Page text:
Getting More Education and Training Is a Route Many Late Bloomers Follow

Late bloomers need more time to get settled. My son was a high-powered advertising salesman making a lot of money. He began to dread his work. He was unhappy because he felt he wasn’t doing anything meaningful. He wanted to work in a helping profession. He had been hit by a car and sustained serious injuries and underwent a long, painful recovery.  His friend was killed in that accident and my son was deeply affected. He felt a powerful need to apply himself to serving an important goal that went beyond his own self-interests. In his late thirties he went back to school and acquired a Master’s degree in social work. He now provides therapy to people who survive traumas as did he.

Red chrysanthemumsGoing back to school as a transition to another field is a strategy late bloomers find appealing, in essence ending one career and starting another.

Some Goals and Interests the Late Bloomer Just Does Not Forget

Or, you may set out again in pursuit of goals that were dear to you in the past and you’ve neglected, possibly for a long time. Especially determined people are more likely than most to find success by changing their lives in mid-stream, pursuing abandoned purposes and projects, resuming activities and interests that they have laid aside, sometimes many years earlier, but never stopped thinking about. Herbert guided tours through the North Woods before stopping to assess what he wanted. After asking himself hard questions about where his life was going he returned to his earlier interest in medicine. He went back to school and became an MD. Wally Amos was an unsuccessful Hollywood talent agent who found that he had always enjoyed most baking cookies. So later in life he opened the first store in what would grow into the Famous Amos Chocolate Chip business.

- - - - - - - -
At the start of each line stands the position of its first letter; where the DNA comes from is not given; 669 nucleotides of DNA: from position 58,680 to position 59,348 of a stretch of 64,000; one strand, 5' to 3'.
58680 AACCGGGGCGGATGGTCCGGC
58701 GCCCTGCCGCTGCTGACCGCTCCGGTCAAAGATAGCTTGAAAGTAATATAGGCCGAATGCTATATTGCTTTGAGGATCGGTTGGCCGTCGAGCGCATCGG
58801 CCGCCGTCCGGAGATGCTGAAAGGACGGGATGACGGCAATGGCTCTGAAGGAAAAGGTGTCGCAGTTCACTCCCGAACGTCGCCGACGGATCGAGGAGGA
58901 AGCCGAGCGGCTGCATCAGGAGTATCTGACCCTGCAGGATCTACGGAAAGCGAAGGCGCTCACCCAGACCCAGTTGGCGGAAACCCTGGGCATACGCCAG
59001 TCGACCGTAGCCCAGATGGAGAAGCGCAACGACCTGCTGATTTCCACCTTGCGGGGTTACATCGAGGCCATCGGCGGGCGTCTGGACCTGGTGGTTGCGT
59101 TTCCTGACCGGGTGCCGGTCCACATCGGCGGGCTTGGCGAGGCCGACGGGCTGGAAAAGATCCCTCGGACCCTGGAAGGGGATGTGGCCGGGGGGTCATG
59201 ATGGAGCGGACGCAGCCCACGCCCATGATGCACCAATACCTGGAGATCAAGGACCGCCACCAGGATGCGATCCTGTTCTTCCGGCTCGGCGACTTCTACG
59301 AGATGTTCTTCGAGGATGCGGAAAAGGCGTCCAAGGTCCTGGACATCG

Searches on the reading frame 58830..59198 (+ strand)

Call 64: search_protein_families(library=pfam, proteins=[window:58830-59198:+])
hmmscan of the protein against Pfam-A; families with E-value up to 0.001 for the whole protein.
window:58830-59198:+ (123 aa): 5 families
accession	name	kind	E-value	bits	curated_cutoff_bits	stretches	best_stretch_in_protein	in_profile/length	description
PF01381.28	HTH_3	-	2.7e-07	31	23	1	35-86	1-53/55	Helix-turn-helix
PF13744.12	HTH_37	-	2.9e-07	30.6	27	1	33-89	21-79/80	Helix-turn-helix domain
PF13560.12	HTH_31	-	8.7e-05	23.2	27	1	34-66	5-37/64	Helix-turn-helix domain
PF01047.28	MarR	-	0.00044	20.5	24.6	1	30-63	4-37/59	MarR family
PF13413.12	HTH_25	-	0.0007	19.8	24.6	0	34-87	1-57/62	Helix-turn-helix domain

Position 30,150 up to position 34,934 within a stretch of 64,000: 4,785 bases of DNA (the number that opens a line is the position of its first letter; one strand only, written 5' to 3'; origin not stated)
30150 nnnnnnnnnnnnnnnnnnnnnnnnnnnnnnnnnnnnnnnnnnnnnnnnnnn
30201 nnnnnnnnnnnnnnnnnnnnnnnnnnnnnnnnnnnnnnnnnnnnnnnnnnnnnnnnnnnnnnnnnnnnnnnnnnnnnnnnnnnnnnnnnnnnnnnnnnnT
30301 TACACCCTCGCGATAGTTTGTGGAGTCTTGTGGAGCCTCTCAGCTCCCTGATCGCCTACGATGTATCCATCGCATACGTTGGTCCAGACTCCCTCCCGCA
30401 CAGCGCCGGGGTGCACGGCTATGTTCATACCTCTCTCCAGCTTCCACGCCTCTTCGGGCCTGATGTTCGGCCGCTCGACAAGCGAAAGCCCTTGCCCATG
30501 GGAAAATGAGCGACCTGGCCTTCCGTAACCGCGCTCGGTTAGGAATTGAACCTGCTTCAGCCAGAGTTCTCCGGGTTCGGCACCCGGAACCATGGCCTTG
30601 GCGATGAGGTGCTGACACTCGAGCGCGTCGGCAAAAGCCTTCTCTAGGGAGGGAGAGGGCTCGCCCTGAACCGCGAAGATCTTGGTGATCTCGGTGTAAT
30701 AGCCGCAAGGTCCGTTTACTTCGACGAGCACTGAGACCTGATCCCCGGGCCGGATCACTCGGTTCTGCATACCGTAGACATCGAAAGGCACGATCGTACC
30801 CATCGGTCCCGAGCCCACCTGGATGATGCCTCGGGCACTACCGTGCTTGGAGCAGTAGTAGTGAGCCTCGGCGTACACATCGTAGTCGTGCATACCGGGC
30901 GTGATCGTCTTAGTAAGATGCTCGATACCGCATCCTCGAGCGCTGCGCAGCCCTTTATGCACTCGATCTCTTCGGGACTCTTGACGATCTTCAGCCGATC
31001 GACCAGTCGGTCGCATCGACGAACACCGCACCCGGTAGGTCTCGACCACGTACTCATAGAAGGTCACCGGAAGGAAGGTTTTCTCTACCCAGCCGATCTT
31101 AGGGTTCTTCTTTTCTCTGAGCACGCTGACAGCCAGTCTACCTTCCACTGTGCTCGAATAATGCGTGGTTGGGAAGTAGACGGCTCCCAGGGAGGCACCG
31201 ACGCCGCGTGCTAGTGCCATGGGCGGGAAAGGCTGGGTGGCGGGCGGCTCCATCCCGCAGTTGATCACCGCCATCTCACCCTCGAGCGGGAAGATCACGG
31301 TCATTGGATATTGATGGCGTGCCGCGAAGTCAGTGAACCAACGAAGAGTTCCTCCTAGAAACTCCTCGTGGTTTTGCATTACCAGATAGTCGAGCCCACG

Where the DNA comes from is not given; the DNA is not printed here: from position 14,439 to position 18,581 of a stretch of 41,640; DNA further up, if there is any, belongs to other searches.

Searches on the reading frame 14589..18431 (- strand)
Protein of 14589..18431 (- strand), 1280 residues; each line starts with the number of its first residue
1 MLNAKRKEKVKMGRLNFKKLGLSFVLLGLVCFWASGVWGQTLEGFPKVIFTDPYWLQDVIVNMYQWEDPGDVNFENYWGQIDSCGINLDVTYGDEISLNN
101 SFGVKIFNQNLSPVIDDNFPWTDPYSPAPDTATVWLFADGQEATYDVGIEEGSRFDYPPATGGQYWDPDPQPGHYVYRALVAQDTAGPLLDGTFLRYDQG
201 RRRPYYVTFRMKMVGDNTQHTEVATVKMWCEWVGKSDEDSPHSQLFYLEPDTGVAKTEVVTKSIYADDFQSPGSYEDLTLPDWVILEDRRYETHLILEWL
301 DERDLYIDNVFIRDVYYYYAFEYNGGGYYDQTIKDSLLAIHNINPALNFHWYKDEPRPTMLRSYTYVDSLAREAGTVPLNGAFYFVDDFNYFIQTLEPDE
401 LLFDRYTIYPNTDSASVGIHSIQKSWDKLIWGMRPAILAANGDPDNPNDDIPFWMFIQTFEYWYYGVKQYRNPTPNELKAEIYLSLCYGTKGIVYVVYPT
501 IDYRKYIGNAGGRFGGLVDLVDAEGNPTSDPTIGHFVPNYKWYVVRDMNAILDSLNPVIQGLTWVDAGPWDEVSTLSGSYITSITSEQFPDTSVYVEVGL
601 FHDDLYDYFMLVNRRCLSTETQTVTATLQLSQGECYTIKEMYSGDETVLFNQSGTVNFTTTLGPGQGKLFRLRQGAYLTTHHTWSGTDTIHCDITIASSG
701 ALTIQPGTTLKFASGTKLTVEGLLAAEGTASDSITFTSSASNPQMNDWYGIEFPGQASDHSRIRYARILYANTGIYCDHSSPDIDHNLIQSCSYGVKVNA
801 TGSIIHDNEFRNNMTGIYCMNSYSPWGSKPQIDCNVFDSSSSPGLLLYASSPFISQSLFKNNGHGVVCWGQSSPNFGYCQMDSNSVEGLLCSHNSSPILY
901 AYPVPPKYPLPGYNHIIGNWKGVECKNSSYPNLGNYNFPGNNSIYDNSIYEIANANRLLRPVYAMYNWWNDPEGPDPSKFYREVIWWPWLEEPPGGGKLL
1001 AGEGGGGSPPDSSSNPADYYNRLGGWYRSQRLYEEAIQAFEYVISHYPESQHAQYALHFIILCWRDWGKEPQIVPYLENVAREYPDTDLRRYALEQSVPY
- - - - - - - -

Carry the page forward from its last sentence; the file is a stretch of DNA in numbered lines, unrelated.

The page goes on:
It Is Never Too Late To Become the Person You Are Supposed To Be

No matter your age or position in life– a seventy-three year old grandmother of ten, a middle-aged druggist, or a young clerk, housewife, or college student– you can always become the person you have the wherewithal to be. Because you haven’t bloomed yet doesn’t mean you won’t.  Your heights of satisfaction and accomplishments may be ahead of you. When you bloom isn’t the important thing. Blooming at all is.

Orange DahliaHave you bloomed?  If you haven’t what are you going to do about that? People who aren’t leading satisfactory lives haven’t bloomed at all, and many are trying to, but many   have never started trying, and just as many have given up. Better to start if you haven’t already, whatever your age or condition in life. You can always forget the past and start out again, making no excuses for starting out late.  Experiment, follow your instincts, and assess yourself and your feelings about your life. Are you going right or are you going wrong?

You can either search for fulfillment or flee from it. You can’t trade it for someone else’s fulfillment because theirs seems easier or more profitable or praiseworthy. Yours is yours. It stands in need of you. You are asked to fit yourself to it. It is given just as it is, just as the yellow sun and blue sky are given just as they are.

 

© 2021 David J. Rogers

For my interview from the international teleconference with Ben Dean about Fighting to Win, click the following link:

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What Makes a Writer a Writer

Components of a Certain Kind Make a Writer a Writer